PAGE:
Tuesday, December 2, 2014

Cotton-Headed Ninny Muggins



Now that December is here, people can no longer snarl at me when I mention Christmas, so today I want to talk Christmas movies!
I have been watching an average of one Christmas movie per day for the last month, but no Christmas movie will ever top 'ELF' in my mind. It is such a heartwarming and funny film!

I usually watch 'ELF' an average of three or four times every Christmas season, I can never get tired of it. It's also, in my humble opinion, the most quotable Christmas movie of all-time. 


Do you have a Christmas movie that you have to watch every year, without fail? What is your favorite movie of all-time?

Monday, November 24, 2014

Thankfulness


Thanksgiving has always held a very special place in my heart. It is the holiday in which I become the most introspective because it really makes a person stop and appreciate everything they have to be thankful for. 

It is one of the most interesting aspects of the human condition that we tend to highlight and dwell on the negative as opposed to the positive. We love to focus on our have-nots as opposed to our haves. We focus on what is wrong, rather than what is right. We focus on what we don't have, rather than what we do have.

No matter how bad we have it, there is always somebody out there who has it worse. Does that negate any problems that we are going through? Of course not. 

But it definitely puts them in perspective. 

Somebody out there would give anything to have the very problems that we have. In essence, we take for granted things that other people could only dream of having
Sometimes it's nice just to sit back and appreciate the things we are blessed with. If we were to sit down and write a list of all the things we have to be truly thankful for, it would very likely blow our minds. If we could switch our focus to these things, we would be looking at life through a totally new and beautiful lens. 

So no matter how many things may be going wrong in our lives, let us never lose sight of all the things going right. No matter how many things cause us anxiety, let us never lose sight of all the things that bring us joy. No matter how many things bring tears to our eyes, let us never forget the things that bring smiles to our faces
Let us always be thankful. 

Happy Thanksgiving week to my wonderful blogging family :)

What are your thoughts? Is it the natural human condition to focus on what we don't have as opposed to what we have? Do you practice thankfulness? 

Tuesday, November 18, 2014

Let it Snow!!!



Anybody who has known me for any length of time knows that I am a snow person. I have a love of snow that is probably rivaled only by polar bears and Christmas elves (and I would even challenge the notion that either of those two love snow as much as me).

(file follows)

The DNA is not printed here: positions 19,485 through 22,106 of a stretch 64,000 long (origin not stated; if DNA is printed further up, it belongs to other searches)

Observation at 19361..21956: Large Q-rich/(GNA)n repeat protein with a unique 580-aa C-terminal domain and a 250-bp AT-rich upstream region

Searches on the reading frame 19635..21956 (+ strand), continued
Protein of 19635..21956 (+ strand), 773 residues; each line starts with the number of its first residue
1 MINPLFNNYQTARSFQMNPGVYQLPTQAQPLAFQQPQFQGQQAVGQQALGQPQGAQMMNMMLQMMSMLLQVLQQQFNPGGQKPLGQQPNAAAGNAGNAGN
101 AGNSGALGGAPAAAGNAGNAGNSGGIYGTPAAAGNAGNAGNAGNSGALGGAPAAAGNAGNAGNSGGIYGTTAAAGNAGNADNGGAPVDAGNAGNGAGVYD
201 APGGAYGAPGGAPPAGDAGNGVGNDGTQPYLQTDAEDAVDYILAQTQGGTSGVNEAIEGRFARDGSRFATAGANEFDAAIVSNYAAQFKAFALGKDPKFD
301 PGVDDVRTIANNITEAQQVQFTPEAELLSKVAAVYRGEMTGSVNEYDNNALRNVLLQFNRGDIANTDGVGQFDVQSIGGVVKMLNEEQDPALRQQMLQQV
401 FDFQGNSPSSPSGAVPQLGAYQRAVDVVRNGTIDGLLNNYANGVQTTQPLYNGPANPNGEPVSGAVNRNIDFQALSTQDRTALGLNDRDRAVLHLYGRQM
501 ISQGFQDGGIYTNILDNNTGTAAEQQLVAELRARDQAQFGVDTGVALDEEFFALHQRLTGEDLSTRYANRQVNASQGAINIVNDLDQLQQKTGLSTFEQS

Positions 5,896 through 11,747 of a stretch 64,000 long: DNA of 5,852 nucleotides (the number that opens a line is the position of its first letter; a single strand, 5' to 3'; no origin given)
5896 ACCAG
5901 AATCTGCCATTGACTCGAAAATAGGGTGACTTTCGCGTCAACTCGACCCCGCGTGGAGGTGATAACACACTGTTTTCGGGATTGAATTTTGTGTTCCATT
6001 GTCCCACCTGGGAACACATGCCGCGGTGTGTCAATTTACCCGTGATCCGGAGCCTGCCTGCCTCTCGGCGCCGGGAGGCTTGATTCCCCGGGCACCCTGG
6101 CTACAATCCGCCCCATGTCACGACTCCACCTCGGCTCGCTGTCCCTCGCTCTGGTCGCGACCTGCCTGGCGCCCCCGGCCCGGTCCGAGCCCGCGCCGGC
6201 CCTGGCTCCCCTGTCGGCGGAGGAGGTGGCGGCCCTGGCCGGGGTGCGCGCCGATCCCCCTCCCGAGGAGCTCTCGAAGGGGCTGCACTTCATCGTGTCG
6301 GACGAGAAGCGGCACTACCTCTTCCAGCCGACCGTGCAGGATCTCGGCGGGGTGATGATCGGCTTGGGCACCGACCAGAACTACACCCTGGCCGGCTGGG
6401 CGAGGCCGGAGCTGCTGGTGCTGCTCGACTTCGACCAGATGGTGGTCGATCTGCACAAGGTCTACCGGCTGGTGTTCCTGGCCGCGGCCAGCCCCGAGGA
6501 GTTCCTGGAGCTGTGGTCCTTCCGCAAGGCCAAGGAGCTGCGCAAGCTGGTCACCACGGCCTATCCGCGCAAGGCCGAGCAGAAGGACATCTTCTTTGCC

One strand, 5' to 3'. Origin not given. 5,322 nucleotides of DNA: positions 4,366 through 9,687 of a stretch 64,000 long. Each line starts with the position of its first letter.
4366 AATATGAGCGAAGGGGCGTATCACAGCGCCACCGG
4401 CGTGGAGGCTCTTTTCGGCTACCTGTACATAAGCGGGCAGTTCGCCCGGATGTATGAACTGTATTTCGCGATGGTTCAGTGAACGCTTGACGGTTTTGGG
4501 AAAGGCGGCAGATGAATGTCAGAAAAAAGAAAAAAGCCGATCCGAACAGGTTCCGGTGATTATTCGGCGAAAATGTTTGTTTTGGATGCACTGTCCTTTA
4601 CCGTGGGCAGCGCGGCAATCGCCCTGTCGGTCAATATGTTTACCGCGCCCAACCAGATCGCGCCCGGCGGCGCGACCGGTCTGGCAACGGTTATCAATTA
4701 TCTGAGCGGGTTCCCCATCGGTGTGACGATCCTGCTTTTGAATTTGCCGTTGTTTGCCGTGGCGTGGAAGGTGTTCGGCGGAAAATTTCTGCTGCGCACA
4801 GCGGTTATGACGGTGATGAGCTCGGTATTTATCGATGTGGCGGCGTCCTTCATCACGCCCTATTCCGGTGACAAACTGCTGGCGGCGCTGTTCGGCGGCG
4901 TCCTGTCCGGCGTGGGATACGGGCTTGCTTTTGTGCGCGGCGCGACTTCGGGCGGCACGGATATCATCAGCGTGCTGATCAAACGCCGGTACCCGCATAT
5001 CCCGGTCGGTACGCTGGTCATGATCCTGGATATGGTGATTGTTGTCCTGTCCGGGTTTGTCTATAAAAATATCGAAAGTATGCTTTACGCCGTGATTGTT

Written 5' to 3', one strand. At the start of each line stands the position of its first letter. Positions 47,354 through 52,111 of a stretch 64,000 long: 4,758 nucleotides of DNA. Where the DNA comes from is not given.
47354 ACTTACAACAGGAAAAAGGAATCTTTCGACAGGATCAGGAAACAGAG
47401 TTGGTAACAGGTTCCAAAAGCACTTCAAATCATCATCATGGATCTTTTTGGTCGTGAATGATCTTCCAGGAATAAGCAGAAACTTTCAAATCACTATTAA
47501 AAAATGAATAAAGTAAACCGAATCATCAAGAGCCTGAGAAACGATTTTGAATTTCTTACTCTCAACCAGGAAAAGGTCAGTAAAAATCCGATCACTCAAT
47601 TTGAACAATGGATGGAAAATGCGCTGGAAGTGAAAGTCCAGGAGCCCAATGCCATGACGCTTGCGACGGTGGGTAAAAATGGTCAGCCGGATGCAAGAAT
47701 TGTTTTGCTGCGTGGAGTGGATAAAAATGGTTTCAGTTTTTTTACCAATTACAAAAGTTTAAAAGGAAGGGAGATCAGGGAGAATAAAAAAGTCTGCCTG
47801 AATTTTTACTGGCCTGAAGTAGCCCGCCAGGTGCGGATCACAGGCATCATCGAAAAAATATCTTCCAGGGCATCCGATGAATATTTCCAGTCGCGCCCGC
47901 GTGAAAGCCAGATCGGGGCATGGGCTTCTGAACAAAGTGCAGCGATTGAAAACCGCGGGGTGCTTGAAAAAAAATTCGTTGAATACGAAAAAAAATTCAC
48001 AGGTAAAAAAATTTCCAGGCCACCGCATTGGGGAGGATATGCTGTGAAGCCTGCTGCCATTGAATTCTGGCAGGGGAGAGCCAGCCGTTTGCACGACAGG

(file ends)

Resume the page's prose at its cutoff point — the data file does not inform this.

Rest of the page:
A couple of weeks ago, on November 1st, we woke up with a dusting of snow on the ground. It's the earliest snow I can remember here in central Kentucky! Hopefully it's a sign of things to come.
Last year, Kentucky had their snowiest winter in over a decade. It was freaking awesome! I loved every second of it. Snow just brings out a childhood enthusiasm in me that is very hard to describe. 

I love spending time outside while the snow is falling, hearing the crunch of the snow under my feet as I walk on it, feeling the snowflakes fall upon my nose when I look up at it. To me, snow is one of the most beautiful things in the universe.


Do you enjoy snow? Do you get much snow where you live?

Friday, November 14, 2014

Let's Get Political


So, who wants to get political? I can see everyone running for the doors right now! Everyone avoids speaking of politics, religion, or anything else that tends to give rise to anger at normally jovial family dinners. 

I'm sure my political orientation is no secret to most people. I am a very liberal person. 

Wait! Don't automatically unfollow my blog, my dear conservative friends! After all, I have many conservative friends, and the vast majority of my family is conservative. I guess I'm just the oddball ;)

I am writing this because I don't understand why politics separate people so much. It seems as if two people could have everything in the world in common, but if they are of different political persuasions they automatically become mortal enemies. 

That's so insane to me. Several of my blogging friends are conservative, and I love their blogs every bit as much as my liberal friend's blogs. I think friendships should trump political differences. But the problem is, they too often do not. 

Why do we take it so personal when someone is of a different political persuasion than us? Why do we automatically feel the need to try to change someone's mind when their political orientation doesn't fall in line with ours? 

I think the problem arises due to the fact that we always believe we are right. I mean let's face it, when do we ever want to admit that we are wrong? That goes for liberals and conservatives both. So when someone is of a different political persuasion than us, we automatically think "I am right, they are wrong". 

But where does that type of thinking really get us? Why can't we just simply say "I have my beliefs, you have your beliefs, so let's just leave it at that, shake hands, and have a beer together". Or if beer is not your thing, maybe a martini (shaken, not stirred). 

Seems as if this approach would save a lot of friendships :) 

Why do you think we get so easily offended when it comes to our politics? Are you able to have close friendships with people whose political opinions differ from yours?

Friday, November 7, 2014

Saturday Morning Cartoons


One of my fondest memories from childhood is of getting up early on a Saturday morning, staying in my PJs, making myself a huge bowl (or three) of Lucky charms, and settling in front of the TV to watch Saturday morning cartoons.  I would watch them for what seemed to be hours on end.